Zimbardo's advice to boys is to "turn off games, turn off porn and instead turn on people, learn to dance, make female friends, exercise regularly outside and set long-term goals in the real world.  The crucial thing is to become future orientated rather than stuck in a virtual present.”

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      In 2011 Philip Zimbardo gave a TED talk called The Demise of Guys? which has subsequently been viewed nearly two million times.

    • Screen Addiction

      Late night online gaming, social media and other digital distractions, cyber bullying and a lack of sleep, combined with the consumption of energy drinks, are impacting on the health and academic achievement of young men.  The articles and websites below provide more detail.

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    • Student Wellbeing

      Below are inks to resources and websites that provide information about young peoples wellbeing and mental health.  However, it is important that 'internet diagnosis' does not replace the work of experienced and trained professionals.  Should you have any concerns about your sons wellbeing please contact the school Guidance Counsellor, Mr Adams.  

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    • Social Media and Digital Distraction

      The use of the internet, social media and other electronic communication is now a core component of daily life for a significant number of young men, especially those in the senior school.  While there are many positives from the use of social media and other electronic communication, there are also a number of risks and negative aspects.  Unfortunately a growing number of young men are making poor choices in their use of social media.  Furthermore, the distractions provided by social media, late night gaming and the ubiquitous nature of young people's online connections, are having a negative impact on the family life, personal interactions and completion of school work for a some young men.

      The links below will direct you to resources intended to assist parents to work with their sons in a proactive manner in order to keep them safe online.

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    • Year 9 Study Support Presentation

      This presentation contains suggestions for how you can support your son with his homework and study.  This was presented to Year 9 parents on Monday, 23 February.  Please contact Mr Rob Ferreira (ferreirar@pnbhs.school.nz) if you have any questions.

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    • Literacy Strategies at PNBHS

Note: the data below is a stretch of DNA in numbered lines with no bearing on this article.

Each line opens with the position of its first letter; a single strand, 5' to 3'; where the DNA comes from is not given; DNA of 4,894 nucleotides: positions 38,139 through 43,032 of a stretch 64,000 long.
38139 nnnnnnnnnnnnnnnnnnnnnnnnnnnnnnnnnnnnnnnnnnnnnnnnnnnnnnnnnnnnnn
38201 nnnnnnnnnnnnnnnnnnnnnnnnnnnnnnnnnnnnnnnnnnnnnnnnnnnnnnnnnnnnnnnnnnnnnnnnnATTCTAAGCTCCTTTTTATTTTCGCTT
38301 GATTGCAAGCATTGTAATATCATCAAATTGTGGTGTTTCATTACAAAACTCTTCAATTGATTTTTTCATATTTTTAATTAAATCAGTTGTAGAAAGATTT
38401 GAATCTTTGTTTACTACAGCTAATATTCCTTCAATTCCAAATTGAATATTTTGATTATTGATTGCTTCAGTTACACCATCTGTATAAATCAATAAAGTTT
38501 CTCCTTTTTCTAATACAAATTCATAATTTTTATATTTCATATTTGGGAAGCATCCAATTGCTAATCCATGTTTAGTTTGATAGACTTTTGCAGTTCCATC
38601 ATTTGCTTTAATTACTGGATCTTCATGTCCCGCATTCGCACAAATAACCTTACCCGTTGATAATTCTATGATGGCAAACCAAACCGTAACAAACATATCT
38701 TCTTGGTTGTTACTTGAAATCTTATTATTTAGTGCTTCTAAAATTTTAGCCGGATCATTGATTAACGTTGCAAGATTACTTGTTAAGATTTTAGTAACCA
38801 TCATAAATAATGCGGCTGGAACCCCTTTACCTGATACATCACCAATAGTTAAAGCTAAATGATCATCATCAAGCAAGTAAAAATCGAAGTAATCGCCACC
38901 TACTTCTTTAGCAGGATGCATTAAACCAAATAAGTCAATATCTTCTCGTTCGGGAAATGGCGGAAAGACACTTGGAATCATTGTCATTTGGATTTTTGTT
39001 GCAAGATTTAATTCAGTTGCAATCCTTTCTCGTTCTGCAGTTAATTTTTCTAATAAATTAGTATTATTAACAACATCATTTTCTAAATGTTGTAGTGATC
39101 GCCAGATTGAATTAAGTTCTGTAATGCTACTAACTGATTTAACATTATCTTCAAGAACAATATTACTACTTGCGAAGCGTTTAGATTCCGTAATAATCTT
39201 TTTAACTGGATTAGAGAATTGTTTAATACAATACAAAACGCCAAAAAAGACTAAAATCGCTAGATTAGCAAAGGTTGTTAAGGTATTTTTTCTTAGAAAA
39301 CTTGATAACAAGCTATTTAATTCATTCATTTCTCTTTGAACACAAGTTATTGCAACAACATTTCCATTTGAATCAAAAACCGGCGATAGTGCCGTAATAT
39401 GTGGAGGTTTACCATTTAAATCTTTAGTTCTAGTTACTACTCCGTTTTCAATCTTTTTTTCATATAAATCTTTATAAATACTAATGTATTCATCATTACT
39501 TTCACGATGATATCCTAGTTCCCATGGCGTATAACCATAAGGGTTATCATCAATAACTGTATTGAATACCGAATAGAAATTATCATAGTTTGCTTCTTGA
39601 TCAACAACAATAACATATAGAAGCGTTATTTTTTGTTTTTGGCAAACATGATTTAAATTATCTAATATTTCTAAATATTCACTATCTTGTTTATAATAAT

It is becoming increasingly important that students have good literacy skills in order to achieve formal qualifications.  This article explains the school wide literacy initiatives at Palmerston North Boys' High School.

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    • Physical activity and academic success

      The end of term three typically sees a decline in student physical activity as many winter sports conclude.  It is important that young men continue to be physically active for their own health and well being.  This article from the New Zealand Herald describes research linking student academic performance to physical fitness.

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    • Improving Memory

      Developing your memory is an essential skill for examination success.  These articles provide some suggestions on how this can be achieved and some general information on how the brain works.

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    • Summer Learning Loss

      Summer learning loss is the loss in academic skills and knowledge over the course of the summer holidays.  While not a common discussion theme in New Zealand, it has been the subject of much research in overseas settings.  The loss in learning varies between age levels and subjects.  A common finding across numerous studies is that on average, students score lower in mathematics and reading tests at the end of the summer holidays than they had on the same tests administered prior to the holidays.

      The thought of doing 'school work' over the holidays to offset the summer learning loss is likely to hold little appeal for many.  However, research has identified that providing a range of different experiences, and opportunities for young people to do 'new' things over the summer holidays, can go a long way to alleviating the summer learning loss. 

      Recreational reading plays a key role in maintaining literacy skills.  Parental encouragement of regular reading during the holidays is therefore important for your son.  The National Library of New Zealand 

      Parents or other family and whānau members are the most important people for helping to keep children reading over the holidays.  Children who read over the summer holidays can avoid losing the reading achievement they made during the school year.